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Sanitation concerns at Cornell fitness centers: emails from Sept. 2009 – Nov. 2012

Jonathan Ochshorn


1. Sept. 8, 2009

On 9/8/09, 7:29 AM, "Jonathan Ochshorn" wrote:
TO:; Thomas W. Bruce; Gannett Health Center

The fitness centers at Cornell (I only refer to Helen Newman and Teagle) should take more account of hygiene, especially given the incidence of flu this season. Gannett has written: "HELP STOP THE SPREAD: Watch for seasonal flu vaccine late this month or early October. Currently, flu prevention consists of getting adequate rest and nutrition, and practicing excellent hand hygiene." (

There is no access to water for washing hands in the two fitness centers refer to, and no non-water hand-washing options are made available.

There is no systematic process for cleaning the equipment after each use. The current policy of intermittent cleaning is useless. It is essential that the equipment be cleaned after each use. This cannot be voluntary or discretionary.

At the point where uniforms and towels are issued, "fresh" towels are placed on the same counter as "soiled" towels. Personnel do not seem to have a systematic protocol in place for the sanitary transfer of soiled uniforms so that they do not contaminate the fresh ones. They also seem to put themselves at risk.

If Cornell is serious about reducing the spread of disease, please don't just issue emails: take productive and effective action.


Jonathan Ochshorn
Associate Professor

2. Sept. 8, 2009

From: Jennifer Austin
Date: Tuesday, September 8, 2009 at 9:32 PM
To: "Jonathan Ochshorn (by way of Gannett Health Center Administration)"
Subject: Re: health measures at Cornell Fitness Centers

Hi Jonathan,

Thank you for taking the time to write with your concerns. I've forwarded your e-mail to our colleagues in the Cornell Fitness Centers. I expect you will hear from them soon, if you have not already.

Wishing you good health,
Jennifer Austin

3. July 11, 2011

On 7/11/11, 7:57 PM, "Jonathan Ochshorn" wrote:

TO: Jan Talbot MS, CHES

I would like to formally bring to your attention poor sanitation practices at the Cornell Fitness Center and Issue Room sites that I use at Teagle Hall and Helen Newman Hall. Perhaps as advocates for health promotion at Cornell, you or someone in your staff could look into this and advocate for more consistently healthy practices at these facilities. Here are my main complaints:

1. Fitness equipment is not routinely cleaned after each use. Individual users are not asked to clean machines that they use, and are sometimes discouraged from using the cleaning equipment (rags and cleanser) in the facility that are meant to be used by staff only. Staff only wipe down machines and floor mats every couple of hours, rather than after each use. Staff respond that they are willing to clean equipment if asked: this is clearly inadequate, as few users ask, so that the risk of transmitting infection increases — thereby putting all Cornellians at greater risk, since we are all part of this community. At other fitness centers outside of Cornell, users are required to clean equipment after they use it: this is a simple and effective remedy.

2. There are no sinks available in the Fitness Centers. Especially at Teagle (upstairs), the closest sink (for men) is quite a distance away, one level below.

3. After the recent flu scare, the Fitness Centers made available hand sanitizer at their entry desks. Recently, when I asked to use some, I was told that it is no longer policy to make the stuff available for users, but only for staff.

4. At the issue room, especially in Teagle, soiled uniforms and towels are routinely placed on the same surface where clean uniforms and towels are placed: there seems to be no consciousness that the clean items could be compromised by coming into contact with soiled items. And these soiled items include not only used towels, but also jock straps, shorts, shirts, and socks.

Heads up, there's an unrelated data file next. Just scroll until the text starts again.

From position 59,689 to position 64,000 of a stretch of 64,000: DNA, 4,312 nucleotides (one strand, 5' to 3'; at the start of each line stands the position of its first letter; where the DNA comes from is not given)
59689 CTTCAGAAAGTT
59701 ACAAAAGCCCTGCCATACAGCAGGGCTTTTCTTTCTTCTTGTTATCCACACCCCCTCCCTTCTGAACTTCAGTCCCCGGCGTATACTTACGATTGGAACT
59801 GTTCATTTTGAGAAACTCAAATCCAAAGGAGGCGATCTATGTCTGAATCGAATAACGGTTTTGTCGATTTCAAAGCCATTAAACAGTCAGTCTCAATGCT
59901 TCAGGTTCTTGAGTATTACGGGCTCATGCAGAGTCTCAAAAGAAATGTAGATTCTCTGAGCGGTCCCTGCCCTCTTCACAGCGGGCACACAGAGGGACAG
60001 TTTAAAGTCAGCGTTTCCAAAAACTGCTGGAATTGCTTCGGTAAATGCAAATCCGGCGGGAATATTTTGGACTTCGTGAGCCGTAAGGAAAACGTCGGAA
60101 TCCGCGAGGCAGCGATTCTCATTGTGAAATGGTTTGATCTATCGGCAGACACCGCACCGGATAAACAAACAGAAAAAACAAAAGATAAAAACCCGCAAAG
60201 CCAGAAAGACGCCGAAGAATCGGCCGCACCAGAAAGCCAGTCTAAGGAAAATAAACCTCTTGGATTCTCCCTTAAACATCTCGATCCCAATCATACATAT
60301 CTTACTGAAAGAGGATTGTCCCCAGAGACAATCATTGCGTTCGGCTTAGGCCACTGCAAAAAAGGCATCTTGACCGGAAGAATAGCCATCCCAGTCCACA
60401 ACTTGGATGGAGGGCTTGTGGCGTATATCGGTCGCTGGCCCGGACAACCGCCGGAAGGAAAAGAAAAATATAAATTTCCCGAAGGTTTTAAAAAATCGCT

5. The fitness center runs out of clean towels many times during any given year. This puts even greater stress on the various surfaces with which users make contact.

This is an invisible problem: staff and management seem complacent or oblivious to the issues, since any problems that emerge cannot easily be attributed to their practices, but rather get absorbed into Cornell's overall statistics for disease and infection. And these issues seem readily remedied, without great expense. It just requires a change in attitude and culture.

Thanks for your attention to this issue.

Jonathan Ochshorn

4. July 12, 2011

On 7/12/11, 1:53 PM, "Janis I Talbot" wrote:

Dear Professor Ochshron [sic],

I appreciate your email and concerns. I am forwarding your email to Tisha Tipping, Director of Cornell Fitness Centers, and Beth McKinney, Director of the Cornell Wellness Program for faculty and staff. Both individuals are in a much better position than we at Gannett to discuss with you their programs' current practices and to address the specific concerns you shared. I'm sure you will find both individuals quite responsive and open to your suggestions. Please feel free to contact me again, if you need further assistance with these concerns.

Janis Talbot

Janis Talbot, Health Educator
Health Promotion, Mental Health Initiatives
Gannett Health Services phone: 607 255-9377
Cornell University fax: 607 255-0269
Ithaca, NY 14853-3101

5. July 12, 2011

On 7/12/11, 2:06 PM, "Jonathan Ochshorn" wrote:


I was hoping that someone qualified to "promote health" at Cornell could investigate and follow up with these issues. I am not qualified to discuss these issues with Fitness/Wellness directors; that is why I brought these issues to your attention. And, by the way, these problems also involve the Issue Room staff, who are apparently not connected with either the Fitness or Wellness programs.

So, yes: I do need further assistance. I would like someone at Gannett to investigate these issues and recommend remedial action, if deemed necessary. If there is no one at Cornell charged with actually promoting healthful practices, please let me know.


6. July 20, 2011

On 7/20/11 4:19 PM, "Beth McKinney" wrote:


As promised, I will bring this up with the CFC folks. We have a new facilities manager starting tomorrow who has worked at 3 other large university fitness centers and is active in the (NIRSA) association. My CFC colleague, who I just talked with, suggested they bring this up at one of their staff meetings to review and get some additional input regarding best practices.

Take care,

7. July 20, 2011

From: Jonathan Ochshorn
Date: Wednesday, July 20, 2011 at 5:19 PM